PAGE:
From hearings of the House Committee on Oversight and Government Reform, seminars at The Washington Post and even an awards ceremony she attended at the French Embassy, Aleathea Williams packed a lot into her summer in Washington.
The senior political science major at the University of Missouri–St. Louis spent the majority of her time in the nation’s capital in the office of Congressman William Lacy Clay, accompanying him to meetings, manning the phones at the front desk or attending to other tasks given to her by his permanent staff. She landed there through an internship organized and funded by the Congressional Black Caucus Foundation.
The up-close look at government in action – and sometimes inaction – made a lasting impact.
“I feel more empowered. I feel more educated. I feel more empathetic,” Williams says. “Sometimes you look at your local and state reps, and you think, ‘Oh, they’re not doing enough. They should be doing this and this.’ But being there, I actually saw what my congressman was doing and saw what other congressmen and congresswomen try to do. I saw how hard it is sometimes when you’re in a markup session and you can’t get any amendments approved for the bill when you worked so hard on them.”
Williams, a Kauffman Scholar from Kansas City, Missouri, came to UMSL in fall 2015 intent on studying nursing. It was about a year after the shooting of Michael Brown in Ferguson, and she soon found herself drawn to politics and policy issues after attending several protests.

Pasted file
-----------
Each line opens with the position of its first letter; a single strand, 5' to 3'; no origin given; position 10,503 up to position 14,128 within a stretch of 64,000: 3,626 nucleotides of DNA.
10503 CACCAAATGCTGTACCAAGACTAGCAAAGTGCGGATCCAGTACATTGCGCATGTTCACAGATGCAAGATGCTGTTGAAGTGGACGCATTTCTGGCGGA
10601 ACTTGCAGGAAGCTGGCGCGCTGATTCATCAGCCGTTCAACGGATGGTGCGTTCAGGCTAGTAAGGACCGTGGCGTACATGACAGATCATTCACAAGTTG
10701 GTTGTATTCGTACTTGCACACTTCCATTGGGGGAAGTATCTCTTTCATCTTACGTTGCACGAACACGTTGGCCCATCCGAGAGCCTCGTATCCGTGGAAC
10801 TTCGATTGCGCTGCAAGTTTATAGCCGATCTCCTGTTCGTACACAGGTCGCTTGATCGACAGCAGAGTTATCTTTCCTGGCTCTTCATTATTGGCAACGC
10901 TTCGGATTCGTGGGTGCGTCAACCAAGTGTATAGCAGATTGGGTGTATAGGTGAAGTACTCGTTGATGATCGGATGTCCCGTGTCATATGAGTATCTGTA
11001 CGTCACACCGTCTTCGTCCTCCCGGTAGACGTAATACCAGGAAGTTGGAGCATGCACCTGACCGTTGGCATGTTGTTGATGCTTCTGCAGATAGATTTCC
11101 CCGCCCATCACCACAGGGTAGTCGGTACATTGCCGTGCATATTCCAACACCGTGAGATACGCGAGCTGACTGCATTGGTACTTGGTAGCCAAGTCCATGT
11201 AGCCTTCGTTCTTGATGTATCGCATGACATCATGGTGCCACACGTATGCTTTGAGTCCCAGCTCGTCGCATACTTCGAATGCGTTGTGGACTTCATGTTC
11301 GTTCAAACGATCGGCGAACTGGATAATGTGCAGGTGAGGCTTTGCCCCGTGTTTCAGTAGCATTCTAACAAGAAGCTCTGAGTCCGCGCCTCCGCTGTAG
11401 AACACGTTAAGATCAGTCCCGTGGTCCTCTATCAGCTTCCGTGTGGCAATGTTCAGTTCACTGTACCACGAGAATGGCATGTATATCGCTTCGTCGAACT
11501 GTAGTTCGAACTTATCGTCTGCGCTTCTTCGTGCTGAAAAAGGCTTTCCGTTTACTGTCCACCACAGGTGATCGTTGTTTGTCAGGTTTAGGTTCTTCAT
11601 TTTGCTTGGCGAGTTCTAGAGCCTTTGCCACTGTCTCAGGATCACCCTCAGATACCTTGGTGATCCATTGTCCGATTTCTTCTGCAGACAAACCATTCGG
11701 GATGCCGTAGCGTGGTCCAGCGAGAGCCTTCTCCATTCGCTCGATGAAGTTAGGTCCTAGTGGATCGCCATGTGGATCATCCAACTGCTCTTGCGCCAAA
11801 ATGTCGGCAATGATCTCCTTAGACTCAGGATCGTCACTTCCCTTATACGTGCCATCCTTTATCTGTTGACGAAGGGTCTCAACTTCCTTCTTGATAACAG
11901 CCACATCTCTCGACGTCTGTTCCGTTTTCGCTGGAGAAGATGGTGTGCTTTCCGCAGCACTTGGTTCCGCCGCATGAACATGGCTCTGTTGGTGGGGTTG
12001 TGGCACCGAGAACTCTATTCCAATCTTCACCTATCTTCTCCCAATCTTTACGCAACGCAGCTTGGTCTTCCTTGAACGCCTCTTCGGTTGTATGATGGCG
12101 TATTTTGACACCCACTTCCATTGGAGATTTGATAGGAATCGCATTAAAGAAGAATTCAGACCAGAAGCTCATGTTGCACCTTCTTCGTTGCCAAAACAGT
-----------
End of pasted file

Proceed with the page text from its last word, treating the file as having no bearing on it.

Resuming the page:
“I realized I wanted to do something more for my community, and I felt like I wanted to work within politics and law,” Williams says.
Since then, Williams, a student in the Pierre Laclede Honors College with aims of attending law school, has found numerous ways to help propel herself down that path. She is a former vice president of Associated Black Collegians, a Sue Shear Institute fellow and past participant in its 21st Century Leadership Academy and now the vice president of the Student Government Association.
It might only be a matter of time before she heads back to Washington.
“I want to feel like I’m using my voice,” Williams says, “and actually making an impact for those that look like me.”